Yesterday I had an MRI test, where they insert you into a tube and you listen to what sounds like machine gun fire and other sinister noises as the device pings whatever region of your corpus is a bother. While the lab technicians were readying the MRI machine, I was in a waiting room where CNN was playing on a wall-mounted TV. All in all I preferred the MRI experience, and not only because it is one of the wonders of modern medical diagnosis. CNN did more to set my teeth on edge.
We won't get into CNN's politics. There was nothing political about the news except a brief tape of The Failed Messiah continuing his 3.5-year campaign for a second term. I didn't listen; he probably didn't either. He was talking at a factory in Ohio I think. All that registered on me was "jobs ... jobs ... jobs ... jobs ... ." It reminded me of the description in Hunter S. Thompson's Fear and Loathing on the Campaign Trail '72 when he and his co-psychos were holed up in a motel room, stoned on some astonishing mixture of drugs, with Nixon on the telly. According to Thompson, he could only make out from the president's speech, "sacrifice ... sacrifice ... sacrifice ... ."
I can't claim to have ignored CNN, though. I have deliberately been without cable TV for so long it was a novelty. Two things I noticed. One was what so many race realists are complaining about: half the people in the ads were blacks. Rather an over-representation for a non-race (race is only a social construct) that is 13 percent of the population. Naturally they all looked middle class or professional, or were sports stars I'd never heard of.
The other thing was the behavior of the news anchors and reporters or commentators. What a lot of happy talk!
You know what happy talk is, right? It used to be mostly on local news programs, where they get finished with the day's shootings and building collapses and the anchors engage in light banter with the weather forecaster or sports reporter.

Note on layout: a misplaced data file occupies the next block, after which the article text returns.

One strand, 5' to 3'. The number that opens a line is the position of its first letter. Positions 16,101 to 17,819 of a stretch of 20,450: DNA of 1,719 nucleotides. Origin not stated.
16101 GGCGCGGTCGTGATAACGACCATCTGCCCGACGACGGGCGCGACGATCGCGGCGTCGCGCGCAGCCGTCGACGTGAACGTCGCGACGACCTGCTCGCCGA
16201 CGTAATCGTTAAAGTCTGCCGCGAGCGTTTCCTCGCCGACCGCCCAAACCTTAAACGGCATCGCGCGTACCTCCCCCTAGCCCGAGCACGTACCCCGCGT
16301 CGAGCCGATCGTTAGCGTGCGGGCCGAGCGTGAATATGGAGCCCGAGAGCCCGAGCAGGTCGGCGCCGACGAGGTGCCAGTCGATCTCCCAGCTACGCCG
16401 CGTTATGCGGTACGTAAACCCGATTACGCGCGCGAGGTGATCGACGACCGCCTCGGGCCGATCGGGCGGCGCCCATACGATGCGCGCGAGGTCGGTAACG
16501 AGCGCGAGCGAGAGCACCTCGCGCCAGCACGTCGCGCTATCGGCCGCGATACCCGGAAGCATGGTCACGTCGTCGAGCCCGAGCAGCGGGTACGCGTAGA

"Okay! Time to check in with Lew Mandible and see what the skies have for us. How's it, Lew?"
"Great, Jill. Terrific news for all of you who are sick of this balmy spring weather. There's a backlash front heading our way, should be sitting on our heads by tomorrow morning. We can look forward to three days of bat guano mixed with used frying oil raining on us."
"Oh boy, Lew, is that the best you can do for us?"
"Ha ha, Jill, knew you'd be overjoyed!"
Except now this chit-chat seems to be de rigueur for every story that involves cutting away from the anchor to an on-the-scene report. "A shocking story from Lansing, Michigan, where a teenage mutant allegedly blew up a skid row flop house, spreading dirty roomers around town, then allegedly led police on a 400 mph chase in his Citation V until he was finally pulled over to the side of the air by an unmarked UFO. We go now to Marie Scaffoldmaker standing by at the scene of this shocking event. Marie, what can you tell us about this situation, a real shocker?"
Satellite-bounce pause. Marie stares at the camera like a python hypnotizing a bird.
"Hi, Billie! Yes, everyone I spoke with is simply stunned. Absolutely no one was expecting it. This community is in deep shock ... ."
There is very little I enjoy more than not watching TV news. The more I don't watch, the more I love it. Enough to do a little happy talk.